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In today’s world, it is naive to assume that people work primarily to achieve professional fulfilment and job satisfaction.
As a matter of fact, they seem to work because what they get "on the job" enables them to achieve whatever they want to accomplish "off the job".
On the job, they have to “produce” - there is no time for any enjoyment.
Both Competition and Compensation levels are higher than ever before and the chief casualties are traditional so-called motivators like “job satisfaction”.
Today’s typical professional may no longer have an undivided loyalty and commitment towards his job.
Therefore, it is incorrect to believe that an employee’s work life is spent entirely in the pursuit of job satisfaction.
Perhaps, he or she is not actively seeking job satisfaction as much as aspiring towards other important needs and considerations like own career progression, standard of living, quality of life, material gain and personal gratification.
For most people their job is a means to achieving their desired ends.
One of the typical propositions held by most people connected with HR is that job satisfaction is positively associated with job performance.
Does a “satisfied” employee always “produce” more?
It may be wrong to presume and take for granted a fictitious linkage between job satisfaction and employee productivity in all cases.
In some cases, one may be shocked to find that while the so-called “job satisfaction” was increasing, the productivity of the individual was declining.
The reason behind this is the mistaken concept that a satisfied employee will devote his dedicated attention to his work.
A “satisfied” or “happy” employee may begin to develop an approach of self-complacency, and an overall sense of well-being, and consequently, his temperament may become one of ignorant submission and passivity rather than one of positive action and active involvement.
As a result, it is not too uncommon to see that the productivity of the employee does not always closely follow his upward satisfaction curve.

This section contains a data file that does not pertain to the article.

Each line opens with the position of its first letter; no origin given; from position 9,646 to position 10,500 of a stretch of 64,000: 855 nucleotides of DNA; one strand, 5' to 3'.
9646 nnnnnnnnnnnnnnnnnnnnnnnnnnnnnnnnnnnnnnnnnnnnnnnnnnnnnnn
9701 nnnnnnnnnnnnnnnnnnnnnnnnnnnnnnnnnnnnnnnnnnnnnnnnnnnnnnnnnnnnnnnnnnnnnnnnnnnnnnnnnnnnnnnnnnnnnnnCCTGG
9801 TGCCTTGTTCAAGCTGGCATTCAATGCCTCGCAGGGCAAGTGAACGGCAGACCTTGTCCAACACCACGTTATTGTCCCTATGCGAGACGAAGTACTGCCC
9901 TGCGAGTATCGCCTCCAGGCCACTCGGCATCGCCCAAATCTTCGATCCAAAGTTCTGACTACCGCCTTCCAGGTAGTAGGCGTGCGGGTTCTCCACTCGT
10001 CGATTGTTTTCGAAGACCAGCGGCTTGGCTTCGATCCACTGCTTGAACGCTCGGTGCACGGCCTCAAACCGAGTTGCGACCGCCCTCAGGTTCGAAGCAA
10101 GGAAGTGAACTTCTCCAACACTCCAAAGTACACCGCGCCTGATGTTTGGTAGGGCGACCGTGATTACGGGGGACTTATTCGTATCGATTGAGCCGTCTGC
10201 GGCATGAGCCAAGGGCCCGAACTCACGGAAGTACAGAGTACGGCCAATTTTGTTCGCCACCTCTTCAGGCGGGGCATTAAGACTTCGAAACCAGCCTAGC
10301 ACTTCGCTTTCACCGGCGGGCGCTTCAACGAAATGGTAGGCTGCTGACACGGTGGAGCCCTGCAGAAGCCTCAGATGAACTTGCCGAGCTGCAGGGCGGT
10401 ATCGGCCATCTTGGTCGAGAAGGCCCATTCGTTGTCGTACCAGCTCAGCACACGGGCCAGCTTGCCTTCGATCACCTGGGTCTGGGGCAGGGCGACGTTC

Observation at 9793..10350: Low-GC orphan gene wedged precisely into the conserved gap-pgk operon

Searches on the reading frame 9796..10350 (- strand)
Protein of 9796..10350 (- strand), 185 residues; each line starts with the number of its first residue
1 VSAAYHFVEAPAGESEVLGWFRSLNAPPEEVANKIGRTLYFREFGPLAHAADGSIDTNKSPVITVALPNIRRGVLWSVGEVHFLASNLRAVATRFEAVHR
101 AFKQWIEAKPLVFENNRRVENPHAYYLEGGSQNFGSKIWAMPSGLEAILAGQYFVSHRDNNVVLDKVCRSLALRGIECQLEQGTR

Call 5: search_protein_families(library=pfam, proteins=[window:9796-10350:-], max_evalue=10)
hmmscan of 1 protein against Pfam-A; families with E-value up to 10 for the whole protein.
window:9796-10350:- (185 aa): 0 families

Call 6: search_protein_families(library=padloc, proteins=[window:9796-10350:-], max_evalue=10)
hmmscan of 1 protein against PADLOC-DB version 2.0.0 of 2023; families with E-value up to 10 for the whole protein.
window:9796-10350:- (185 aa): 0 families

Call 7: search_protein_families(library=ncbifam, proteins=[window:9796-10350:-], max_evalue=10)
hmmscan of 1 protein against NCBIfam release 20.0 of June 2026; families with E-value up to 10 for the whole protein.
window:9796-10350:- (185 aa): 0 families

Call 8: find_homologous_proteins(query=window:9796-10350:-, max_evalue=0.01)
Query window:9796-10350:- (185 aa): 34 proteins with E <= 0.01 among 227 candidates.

Another important aspect of this situation is the rate of constructive conflict.
If properly used and suggestively applied in the organizational context, the managerial implantation of a limited degree of constructive conflict does indeed shake these smug people and “satisfied” employees out of their lethargy and enables them to achieve a certain individuality of action.
Viewed from the perspective of the organization the key issue is not having satisfied, happy employees but maximizing productivity, the bottom line being profit and achieving organisational goals.
With changing value systems, it may be wrong to believe that increased satisfaction means increased motivation as propounded by various conventional theories of motivation ( Maslow’s Need Hierarchy, for example).
Here it is vital to understand that “need” comprises two components:
“Appetite” and “Desire”.
Appetite corresponds to that part of each hierarchical level of need, the non-satisfaction of which can be expected to normally inhibit or deter progress up the hierarchy of needs.
Desire corresponds with the greedy, relatively unjustified part of each hierarchical level of need, the satisfaction of which should not be viewed as necessary prerequisite.
With changing values, and by habit and custom, yesterday’s desires become today’s appetite.
The effect of extrinsic “motivational techniques” like job satisfaction will eventually be to increase need satisfaction threshold limits and draw more energies towards the satisfaction of desires.
The myth of job satisfaction exerts severe pressures upon both the employer and the employee.
The employer convinces himself that he must provide satisfaction on the job and the employee rationalizes his behaviour and anticipates satisfaction.
In this two-faceted pressure approach, the entire organization and all stakeholders suffer from unwanted conflicts, unfulfilled expectations, and unkept promises.